The Atlantic waters off Snead’s Ferry in North Carolina are shallow, maybe 125 feet to the continental shelf. Several wrecks lie on the bottom, mostly in advanced stages of disintegration, sunk by U-boats in the early years of the war. I know them well as for years I was a member of Capital Divers, out of DC, of which there is now no trace on the web. We often rented boats and dived the remains.
Cap Divers was a cowboy outfit. The members were engineers, bureaucrats from State, employees of Beltway Bandit operations like CACI, maybe a third women, but all were experienced divers and possessed of what might be called strong personalities. They didn’t follow rules, such as never dive in waves over two feet high. Yo pays yo money and takes yo chances. But it was a hoot.
With five-foot waves many miles out out to sea we would find ourselves going back aboard in bright blue water with the dive ladder on the stern of the boat rising high and then slicing back down like a guillotine. The trick was to wait until it was at its low, grab the highest rung you could, put your fins quickly below, and hold on as the stern rose. When it halted at its highest point, you grabbed a higher run and moved up, to hold on for dear life as it came down.
Sometimes we rented a live-aboard for a week–see below–and there would be uproarious merriment in the bar after chow. The women were hardy types, delicate flowers not being much for night diving on deep canyons. There was not a single infuriated sociology major among them airing her grievances. The guys accepted them completely because they were completely good divers. You could kid around with them. After most of Washington, it was a whole different take on the fair sex.
The leader was Dale Fox, a big former Navy diver who liked practical jokes. Such as: About once a year we rented one of those nice specialized dive boats, as for example the Belize Aggressor, for a week. On one such trip Dale, a NAUI instructor, gave everybody a PADI Basic temporary card, the kind new divers get before the plastic card arrives. It means your total experience is diving in a swimming pool at a dive shop.
As the boat put out to sea the crew checked out everyone’s diving credentials, as required by law. Their faces turned pale green. You could hear their thoughts: “Oh God. These loons don’t remotely belong on an open-ocean dive boat. They’ll drown. Law suits. Poverty. Maybe jail time. Oh god, oh God.” Then they noticed that the piled dive gear had the marks of use since the Crimean War. They were so releaved that they didn’t kill us.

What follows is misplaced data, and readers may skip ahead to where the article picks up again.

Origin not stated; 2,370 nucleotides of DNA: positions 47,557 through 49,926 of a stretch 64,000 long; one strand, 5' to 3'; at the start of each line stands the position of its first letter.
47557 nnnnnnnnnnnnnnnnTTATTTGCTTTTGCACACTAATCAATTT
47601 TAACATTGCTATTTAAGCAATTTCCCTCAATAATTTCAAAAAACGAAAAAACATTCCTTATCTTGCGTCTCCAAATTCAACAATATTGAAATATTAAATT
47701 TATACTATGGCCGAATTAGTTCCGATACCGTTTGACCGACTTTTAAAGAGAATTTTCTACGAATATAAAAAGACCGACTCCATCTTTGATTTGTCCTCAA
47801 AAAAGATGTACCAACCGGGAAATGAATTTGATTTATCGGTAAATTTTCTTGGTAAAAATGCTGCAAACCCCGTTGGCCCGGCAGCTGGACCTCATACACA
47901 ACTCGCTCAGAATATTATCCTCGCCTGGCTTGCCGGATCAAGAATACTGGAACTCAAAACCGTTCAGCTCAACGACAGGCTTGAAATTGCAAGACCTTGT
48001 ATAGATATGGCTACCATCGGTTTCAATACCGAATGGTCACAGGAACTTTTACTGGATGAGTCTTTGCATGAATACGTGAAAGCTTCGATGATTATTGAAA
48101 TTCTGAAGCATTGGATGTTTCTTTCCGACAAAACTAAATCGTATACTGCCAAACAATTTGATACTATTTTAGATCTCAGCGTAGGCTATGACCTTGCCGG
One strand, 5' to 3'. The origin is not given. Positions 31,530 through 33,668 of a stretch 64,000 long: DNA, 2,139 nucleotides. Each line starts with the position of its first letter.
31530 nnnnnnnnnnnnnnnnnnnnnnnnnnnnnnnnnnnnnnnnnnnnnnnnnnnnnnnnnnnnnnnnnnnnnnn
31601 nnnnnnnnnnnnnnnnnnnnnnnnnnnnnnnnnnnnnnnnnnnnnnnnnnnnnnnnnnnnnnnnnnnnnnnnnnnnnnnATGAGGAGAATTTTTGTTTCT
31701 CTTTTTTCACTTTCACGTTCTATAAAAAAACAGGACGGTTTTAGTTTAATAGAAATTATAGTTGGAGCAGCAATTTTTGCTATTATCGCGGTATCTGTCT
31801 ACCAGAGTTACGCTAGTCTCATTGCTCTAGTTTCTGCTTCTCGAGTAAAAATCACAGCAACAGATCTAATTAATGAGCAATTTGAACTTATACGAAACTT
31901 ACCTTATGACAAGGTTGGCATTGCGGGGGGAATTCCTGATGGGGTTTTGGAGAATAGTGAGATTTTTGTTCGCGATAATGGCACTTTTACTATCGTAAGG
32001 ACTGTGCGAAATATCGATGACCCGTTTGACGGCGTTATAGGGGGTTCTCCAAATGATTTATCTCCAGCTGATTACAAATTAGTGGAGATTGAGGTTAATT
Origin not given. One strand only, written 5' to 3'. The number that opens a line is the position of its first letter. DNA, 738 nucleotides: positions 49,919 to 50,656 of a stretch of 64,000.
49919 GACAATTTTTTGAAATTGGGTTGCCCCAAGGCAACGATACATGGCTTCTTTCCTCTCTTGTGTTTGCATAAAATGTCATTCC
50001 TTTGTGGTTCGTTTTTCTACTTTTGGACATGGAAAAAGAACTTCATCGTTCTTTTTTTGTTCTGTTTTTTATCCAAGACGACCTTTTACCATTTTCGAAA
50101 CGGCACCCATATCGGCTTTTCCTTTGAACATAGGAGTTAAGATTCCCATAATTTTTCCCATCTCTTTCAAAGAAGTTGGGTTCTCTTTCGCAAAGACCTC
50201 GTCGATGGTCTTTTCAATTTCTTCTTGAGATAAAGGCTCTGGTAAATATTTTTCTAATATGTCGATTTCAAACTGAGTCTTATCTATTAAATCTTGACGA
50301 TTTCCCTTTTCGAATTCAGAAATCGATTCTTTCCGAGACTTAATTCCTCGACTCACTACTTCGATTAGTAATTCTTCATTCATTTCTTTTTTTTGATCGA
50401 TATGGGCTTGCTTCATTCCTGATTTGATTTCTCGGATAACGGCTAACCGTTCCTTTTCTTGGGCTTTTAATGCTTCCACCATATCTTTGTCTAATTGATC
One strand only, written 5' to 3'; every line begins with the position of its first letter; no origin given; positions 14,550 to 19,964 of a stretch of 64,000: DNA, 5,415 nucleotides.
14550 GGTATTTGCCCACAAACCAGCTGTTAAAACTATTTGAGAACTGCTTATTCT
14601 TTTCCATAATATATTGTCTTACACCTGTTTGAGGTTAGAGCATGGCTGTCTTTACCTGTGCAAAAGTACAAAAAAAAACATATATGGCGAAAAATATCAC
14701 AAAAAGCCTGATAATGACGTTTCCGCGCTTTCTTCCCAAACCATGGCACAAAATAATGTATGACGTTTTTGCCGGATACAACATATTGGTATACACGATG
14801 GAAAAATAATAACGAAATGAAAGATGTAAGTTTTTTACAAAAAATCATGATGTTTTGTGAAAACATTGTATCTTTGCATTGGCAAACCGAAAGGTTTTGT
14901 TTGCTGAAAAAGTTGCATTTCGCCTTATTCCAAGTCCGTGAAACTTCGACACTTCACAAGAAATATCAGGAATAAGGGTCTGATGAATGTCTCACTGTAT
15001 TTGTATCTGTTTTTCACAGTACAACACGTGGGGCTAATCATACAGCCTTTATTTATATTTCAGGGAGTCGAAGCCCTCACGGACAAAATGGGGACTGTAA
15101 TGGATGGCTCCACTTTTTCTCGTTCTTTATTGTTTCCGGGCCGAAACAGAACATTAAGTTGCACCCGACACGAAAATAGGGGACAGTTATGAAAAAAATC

It is a curious fact, or was with Cap Divers, that you get bored near the surface. The fish are pretty but after a couple of days the deep walls and dark water below begin to pull. I forget where we were but it was one of those below-100 walls probably in the Caribbean, dark, the light purple-blue and below, black for maybe thousands of feet. We were buddied up and in a line, two by two, in the funny privacy of a dive. No sound but sssssssss-wubbawubbawubba of air flowing in and out of your reg, maybe that explosive high-pitched clicking of shrimp that you couldn’t localize because sound travels too fast under water.
The wall was a nightmare of grey twisted cords, branched growths, cups of barrel sponges, ugly. This because deep water filters out everything but blue light. But where our dive lights hit them they burst into wild reds and oranges and greens, lovely, garish, otherworldly.
And then, I will never forget, three big eagle rays, flying in formation, flapped past us and disappeared into the murk. What they thought we were, I do not know, but they belonged where they were, and we didn’t, and they had more important things in mind than bubbly intruders.
It was aboard the Aggressor that one year we went to the Blue Hole of Belize, famous among divers. The ocean there was land in geologically remote time, a cave system formed, then caved in leaving the hole, and the entire thing sank beneath the waves. When you dive it you go down and down and down along sheer rock walls until at about 130 the walls open out into the ancient cave system and you see stalactites that it would take five people to encircle
I went a bit further down in the murk to look but stopped at 140 because below that on air things get iffy and your dive computer squeaks in alarm and you can get bent. It was strange to see maybe twenty people from inside the DC Beltway ssss-wubbling around in what may have been the last place short of Alpha Centaurs where they–we–had any business being. I think we all felt it.
The U352 made the mistake in 1942 of being caught by the Coast Guard cutter Icarus, not a good plan if you are a U-boat. She went down with over thirty of her crew aboard. They could have made an easy ascent with scuba gear, but it hadn’t been invented, so they drowned in darkness and lay undisturbed for decades.
On my first dive on her it was a sunny day and your eyes adjust on the way down so it isn’t as dark as the photos make it seem. The water was clear and blue and the hull was visible from considerably above. The water is cool at depth and there was no sound but one’s breathing. It was eerie to float slowly down onto the conning tower and sit, three-foot amberjacks circling curiously.
I floated off and exhaled to drift down and lie on my back in the sand and watch my bubbles rising, wobbling, breaking into new bubbles as they expanded in decreasing pressure. If memory serves, my depth gauge said 115 feet. The last time I saw her she was considerably more decayed. Soon she will be gone. Sic transit….